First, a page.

Getting to "Yes" with Greater Success

A common problem I see organizations and agencies run into when developing new campaigns and programs is forgetting that as highly educated and passionate advocates of the chosen issue, product, etc., we cease to be accurate representations of our target population at large. As a result, we may overestimate the importance of/interest in our issue outside of our walls and forget to take a step back and do a reality check on what our target audience is actually willing, able and likely to do.

The Fast Company Co.Exist website recently featured an article called, "A Bandage That Allows You to Save a Life While Patching up Your Cut," which highlights a new bone marrow donation registry kit placed in packaging alongside adhesive bandages. The product, created by Graham Douglas of Droga5 and his advertising and design students at the Miami Ad School in Brooklyn, debuted at TED earlier this week. The kit is a simple, yet elegant, solution to address a huge need, which is encouraging more participants to join the National Marrow Donor Program by collecting a small blood donation when they are already tending to a cut. Douglas's kit is a great example of someone putting themselves in the shoes of the audience they are trying to reach and developing an appeal that is delivered in exactly the right way and at the right time to get to "yes".

I would suggest that there are three simple questions that can help us consistently ensure greater success in this regard:

1. What is the specific problem are we trying to solve?

In Douglas's case, the problem was a critical shortage of bone marrow donors because of a lack of awareness of the need and a misunderstanding of what it takes to join the registry. I didn't know a simple blood test is all that is required (nothing as scary as a spinal tap like I imagined), and I'm sure many of you didn't either.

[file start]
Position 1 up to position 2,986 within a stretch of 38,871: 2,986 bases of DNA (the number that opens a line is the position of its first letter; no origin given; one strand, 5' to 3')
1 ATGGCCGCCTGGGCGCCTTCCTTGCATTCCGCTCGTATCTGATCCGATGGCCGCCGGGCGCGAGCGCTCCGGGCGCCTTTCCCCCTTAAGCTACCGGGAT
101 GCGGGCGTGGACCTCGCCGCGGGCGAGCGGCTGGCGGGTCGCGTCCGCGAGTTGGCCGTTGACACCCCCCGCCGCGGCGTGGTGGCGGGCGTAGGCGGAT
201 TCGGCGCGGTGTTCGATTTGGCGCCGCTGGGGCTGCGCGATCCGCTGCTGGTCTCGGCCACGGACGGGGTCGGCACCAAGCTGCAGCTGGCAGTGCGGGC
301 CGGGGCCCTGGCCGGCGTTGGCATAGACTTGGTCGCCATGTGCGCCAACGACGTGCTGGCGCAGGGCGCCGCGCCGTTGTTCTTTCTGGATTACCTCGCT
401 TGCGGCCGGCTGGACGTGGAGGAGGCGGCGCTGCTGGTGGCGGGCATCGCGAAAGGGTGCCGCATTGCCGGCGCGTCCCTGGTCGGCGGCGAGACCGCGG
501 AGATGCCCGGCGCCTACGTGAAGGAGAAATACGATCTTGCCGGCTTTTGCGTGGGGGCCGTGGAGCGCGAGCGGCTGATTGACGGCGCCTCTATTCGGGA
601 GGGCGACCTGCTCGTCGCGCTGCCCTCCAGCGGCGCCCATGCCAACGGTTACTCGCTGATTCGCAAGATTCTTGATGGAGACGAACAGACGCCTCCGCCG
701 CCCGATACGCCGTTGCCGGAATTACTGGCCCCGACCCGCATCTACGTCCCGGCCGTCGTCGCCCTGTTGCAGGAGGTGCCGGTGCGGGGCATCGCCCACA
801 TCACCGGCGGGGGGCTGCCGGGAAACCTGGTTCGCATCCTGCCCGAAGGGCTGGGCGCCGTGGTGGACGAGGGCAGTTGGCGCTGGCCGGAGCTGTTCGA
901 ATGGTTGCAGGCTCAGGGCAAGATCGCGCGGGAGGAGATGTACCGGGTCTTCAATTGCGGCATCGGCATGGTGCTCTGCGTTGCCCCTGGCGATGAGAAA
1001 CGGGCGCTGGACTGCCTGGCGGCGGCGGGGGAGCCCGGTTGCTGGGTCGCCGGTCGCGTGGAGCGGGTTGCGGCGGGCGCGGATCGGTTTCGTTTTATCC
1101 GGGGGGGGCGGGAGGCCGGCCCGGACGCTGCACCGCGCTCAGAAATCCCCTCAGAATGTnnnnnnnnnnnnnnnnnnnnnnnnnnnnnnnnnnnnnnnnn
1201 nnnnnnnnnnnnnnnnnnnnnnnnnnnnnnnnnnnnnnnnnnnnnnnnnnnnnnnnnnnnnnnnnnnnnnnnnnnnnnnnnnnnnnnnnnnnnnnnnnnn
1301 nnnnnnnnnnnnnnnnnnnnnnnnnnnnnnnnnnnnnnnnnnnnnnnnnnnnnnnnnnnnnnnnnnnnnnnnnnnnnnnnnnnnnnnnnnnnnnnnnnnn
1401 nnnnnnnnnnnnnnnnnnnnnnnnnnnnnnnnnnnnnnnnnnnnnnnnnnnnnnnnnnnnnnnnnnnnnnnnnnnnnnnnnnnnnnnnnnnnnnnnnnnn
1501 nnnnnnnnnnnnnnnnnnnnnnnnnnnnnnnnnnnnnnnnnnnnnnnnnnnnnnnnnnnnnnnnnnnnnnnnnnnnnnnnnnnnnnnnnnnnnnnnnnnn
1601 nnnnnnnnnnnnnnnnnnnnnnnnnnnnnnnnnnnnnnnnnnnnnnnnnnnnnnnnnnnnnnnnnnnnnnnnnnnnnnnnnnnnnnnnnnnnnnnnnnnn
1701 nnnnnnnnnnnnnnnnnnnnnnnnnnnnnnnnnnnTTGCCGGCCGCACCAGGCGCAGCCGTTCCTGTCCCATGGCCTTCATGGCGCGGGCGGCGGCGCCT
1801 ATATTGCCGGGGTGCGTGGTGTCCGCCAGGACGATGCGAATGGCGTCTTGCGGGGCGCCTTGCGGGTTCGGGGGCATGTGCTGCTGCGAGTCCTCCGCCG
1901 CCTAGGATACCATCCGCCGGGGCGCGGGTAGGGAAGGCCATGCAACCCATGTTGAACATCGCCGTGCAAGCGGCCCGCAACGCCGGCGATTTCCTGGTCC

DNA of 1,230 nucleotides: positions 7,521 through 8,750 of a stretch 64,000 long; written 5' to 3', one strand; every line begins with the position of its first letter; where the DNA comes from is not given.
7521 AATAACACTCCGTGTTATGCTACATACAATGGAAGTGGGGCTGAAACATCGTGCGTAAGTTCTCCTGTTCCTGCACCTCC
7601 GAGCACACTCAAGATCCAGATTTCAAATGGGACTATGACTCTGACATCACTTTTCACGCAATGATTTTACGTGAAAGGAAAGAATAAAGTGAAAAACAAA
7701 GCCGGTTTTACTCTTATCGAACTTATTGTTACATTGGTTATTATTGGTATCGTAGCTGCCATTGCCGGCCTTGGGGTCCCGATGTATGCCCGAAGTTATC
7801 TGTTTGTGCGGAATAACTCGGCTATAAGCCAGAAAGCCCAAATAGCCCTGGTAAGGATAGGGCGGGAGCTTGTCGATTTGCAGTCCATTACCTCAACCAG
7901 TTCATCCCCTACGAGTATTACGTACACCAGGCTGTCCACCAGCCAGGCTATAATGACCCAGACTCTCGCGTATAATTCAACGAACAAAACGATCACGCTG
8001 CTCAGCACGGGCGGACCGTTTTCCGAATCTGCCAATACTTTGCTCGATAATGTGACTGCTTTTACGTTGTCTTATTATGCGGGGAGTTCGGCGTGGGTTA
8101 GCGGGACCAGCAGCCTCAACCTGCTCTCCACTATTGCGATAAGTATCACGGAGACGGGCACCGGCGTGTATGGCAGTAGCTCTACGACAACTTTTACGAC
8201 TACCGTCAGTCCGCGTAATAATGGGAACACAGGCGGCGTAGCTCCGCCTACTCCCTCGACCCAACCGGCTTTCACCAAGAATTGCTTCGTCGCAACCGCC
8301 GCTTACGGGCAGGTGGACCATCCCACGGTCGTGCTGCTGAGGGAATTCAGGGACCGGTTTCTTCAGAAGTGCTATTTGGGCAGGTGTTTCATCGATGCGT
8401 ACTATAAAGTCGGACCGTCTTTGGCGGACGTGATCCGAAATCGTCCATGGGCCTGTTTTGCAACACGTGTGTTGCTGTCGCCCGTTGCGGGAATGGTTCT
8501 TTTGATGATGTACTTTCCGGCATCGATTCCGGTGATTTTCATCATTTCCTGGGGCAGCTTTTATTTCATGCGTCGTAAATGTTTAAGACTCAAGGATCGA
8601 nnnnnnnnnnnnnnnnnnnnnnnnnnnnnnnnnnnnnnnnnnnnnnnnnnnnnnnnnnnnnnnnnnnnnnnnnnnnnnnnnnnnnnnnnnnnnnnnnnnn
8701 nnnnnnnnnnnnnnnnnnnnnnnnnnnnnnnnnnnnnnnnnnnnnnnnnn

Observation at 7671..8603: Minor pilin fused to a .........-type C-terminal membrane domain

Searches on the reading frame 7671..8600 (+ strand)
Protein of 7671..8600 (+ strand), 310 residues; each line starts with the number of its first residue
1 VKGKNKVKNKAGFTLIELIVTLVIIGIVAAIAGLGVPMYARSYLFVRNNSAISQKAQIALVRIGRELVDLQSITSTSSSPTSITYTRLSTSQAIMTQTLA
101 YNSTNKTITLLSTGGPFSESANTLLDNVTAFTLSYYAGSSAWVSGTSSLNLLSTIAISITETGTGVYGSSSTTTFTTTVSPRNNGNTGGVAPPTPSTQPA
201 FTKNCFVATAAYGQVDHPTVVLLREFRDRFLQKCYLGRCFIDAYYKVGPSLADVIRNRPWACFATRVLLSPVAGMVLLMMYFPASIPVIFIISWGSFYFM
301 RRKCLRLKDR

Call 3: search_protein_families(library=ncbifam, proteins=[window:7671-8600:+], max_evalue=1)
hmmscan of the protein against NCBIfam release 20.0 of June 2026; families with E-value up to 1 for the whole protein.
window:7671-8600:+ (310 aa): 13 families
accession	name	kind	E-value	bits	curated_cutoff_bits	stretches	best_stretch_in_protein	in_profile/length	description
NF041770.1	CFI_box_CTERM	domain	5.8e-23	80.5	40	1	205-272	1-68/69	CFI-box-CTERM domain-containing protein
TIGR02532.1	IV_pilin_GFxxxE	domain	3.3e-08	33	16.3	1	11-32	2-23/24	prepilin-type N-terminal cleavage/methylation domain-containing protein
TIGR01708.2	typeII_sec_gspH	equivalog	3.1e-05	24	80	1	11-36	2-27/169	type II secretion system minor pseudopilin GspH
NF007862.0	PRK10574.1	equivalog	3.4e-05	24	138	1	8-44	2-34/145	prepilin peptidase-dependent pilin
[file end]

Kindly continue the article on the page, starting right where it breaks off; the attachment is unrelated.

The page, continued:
The more concise we can get in defining the problem we are trying to solve, the better. In this case, it wasn't about curing a larger disease or even getting people to donate bone marrow. It was about getting people registered on the donor list. Looking at breast cancer for example, a specific problem wouldn't be, "How do we reduce breast cancer?” or even, "How do we get more women to get their mammograms?” it would be, "How do we get more women to schedule their mammograms?"


2. What is the easiest thing someone could do to help in a meaningful way?

Providing your contact info and a blood sample is all that is needed to join the National Marrow Donor Program, but it can have a huge impact for individuals on the waiting list and in desperate need of a donor match. Douglas isn't asking people to commit to being a marrow donor or even to prick their own fingers to join the registry. He's just asking them to help by capturing a drop of blood while they are already bleeding and then send it in using the kit right in front of them. The assumption is if someone gets on the marrow donor list, he or she will most likely agree to help someone in need if presented with the opportunity as a match. Going back to our breast cancer example, getting the recommended health screenings and diagnosing cancer early goes a long way in preventing cancer deaths. In addition, once a woman schedules an appointment for a mammogram, she is more likely to show up for it, so just getting more women to schedule appointments could make a big difference in changing behavior.


3. How could we reach our target when the barriers to a "yes" are at their lowest?

Douglas's kit takes strong messaging around the importance of joining the marrow registry, provides easy tools to make the donation and pairs it with a box of bandages to ensure the "ask" occurs at a moment when the barriers to "yes" are the lowest.

Applying this to breast cancer, instead of asking women to pledge to get their mammograms or even come to a free local screening, it might be more successful to partner with Microsoft, Google or Apple to have an educational pop-up window show up on a consumer's screen prompting her to schedule a calendar reminder. Or, another idea would be to work with hospitals and primary care providers to proactively schedule mammogram appointments for women with the appropriate risk factors and have a corporate partner cover the co-pay.

By asking ourselves and our clients the three questions above, I'd suggest we could ensure our campaigns and programs consistently move beyond basic education and awareness to highly effective engagement and simple, but impactful, actions.

 

Chris Mann is an Account Director in Cone Communications’ Cause Branding group.

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